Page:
Stephen King's On Writing

Write What You Know

hardcover_prop_embedI’ve recently been reading Stephen King’s On Writing. The first half relates King’s memories of his life “so far” (I say that because the book was originally written on 2000, so it falls fourteen years short, so to speak :) ), and the second half involves King’s thoughts on the process of writing. It is a privilege to learn from the great writers of our time. The thing I find interesting about this particular book is that it focuses so much on what is, essentially, the making of a writer. In so many ways you can see the elements that pushed King to become the author he is now. You can see the determination every writer must have as he recounts rejection after rejection, writing—and submitting—from a uniquely and honestly, unbelievably young age. His childhood, his young adult friendships and family life and even a life-threatening car accident—each and every experience informed his writing, and it wasn’t because he was a teenage girl being rejected by her high school peers and using her psychic powers for revenge.

No, what he experienced was emotion.

Every beginning writer has heard the advice: Write what you know. It’s well meaning. It’s even true, but not in the way you think. If each of us had to experience the things we write about, we couldn’t write about a character being shot unless we had been shot. We couldn’t write a character with a terminal illness unless we’d had a terminal illness. I don’t know about anyone else, but I have no desire to go that far. Writers research every day, what it’s like to be shot, what living in different places entails, the details of technical and medical and historical advances and events. What we don’t have to research is the universal human experience of emotions.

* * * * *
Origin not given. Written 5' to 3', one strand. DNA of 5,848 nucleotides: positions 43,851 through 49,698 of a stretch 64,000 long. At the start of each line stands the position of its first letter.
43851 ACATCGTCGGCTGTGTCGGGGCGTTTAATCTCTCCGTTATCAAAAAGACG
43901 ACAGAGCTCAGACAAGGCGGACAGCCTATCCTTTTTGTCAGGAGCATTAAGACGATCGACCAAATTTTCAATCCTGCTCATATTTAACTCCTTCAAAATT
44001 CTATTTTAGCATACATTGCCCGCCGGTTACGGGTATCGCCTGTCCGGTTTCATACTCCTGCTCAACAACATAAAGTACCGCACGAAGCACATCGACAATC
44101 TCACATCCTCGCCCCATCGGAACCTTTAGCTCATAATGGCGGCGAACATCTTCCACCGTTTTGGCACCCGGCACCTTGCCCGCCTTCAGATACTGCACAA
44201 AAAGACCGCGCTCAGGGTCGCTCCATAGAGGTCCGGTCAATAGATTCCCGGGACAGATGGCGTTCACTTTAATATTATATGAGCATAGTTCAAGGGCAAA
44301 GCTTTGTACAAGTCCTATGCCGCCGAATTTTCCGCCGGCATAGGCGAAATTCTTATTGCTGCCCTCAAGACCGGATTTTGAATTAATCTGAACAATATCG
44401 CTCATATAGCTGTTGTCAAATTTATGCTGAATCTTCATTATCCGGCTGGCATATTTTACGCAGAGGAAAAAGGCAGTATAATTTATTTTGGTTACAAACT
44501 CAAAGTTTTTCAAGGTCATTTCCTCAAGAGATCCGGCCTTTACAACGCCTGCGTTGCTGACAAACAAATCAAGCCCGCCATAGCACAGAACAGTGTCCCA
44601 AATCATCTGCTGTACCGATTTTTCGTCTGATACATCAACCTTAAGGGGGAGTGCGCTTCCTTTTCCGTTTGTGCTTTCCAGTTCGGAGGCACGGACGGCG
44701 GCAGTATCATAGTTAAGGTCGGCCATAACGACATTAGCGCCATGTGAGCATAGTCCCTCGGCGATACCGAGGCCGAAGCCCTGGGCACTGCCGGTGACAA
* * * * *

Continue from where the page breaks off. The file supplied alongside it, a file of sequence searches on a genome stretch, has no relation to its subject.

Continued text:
Write what you know? How about loss? I might not have lost a parent, but I’ve lost a child. The emotion is the same, if in a different context. Same with anger. Happiness. Love. Desire. Need. Writers delve not just into their minds for knowledge, but into their hearts and souls. We pour what we find out onto the page, baring ourselves to our readers. We haven’t necessarily shared an experience we’ve had, but we have shared an emotional experience. It hurts and it’s scary and it takes a kind of courage many people don’t have, but we do it because we have to. Because who we are demands it. Because that’s what it takes to be a writer.

Write what you know.

Good advice. :)

~ Ella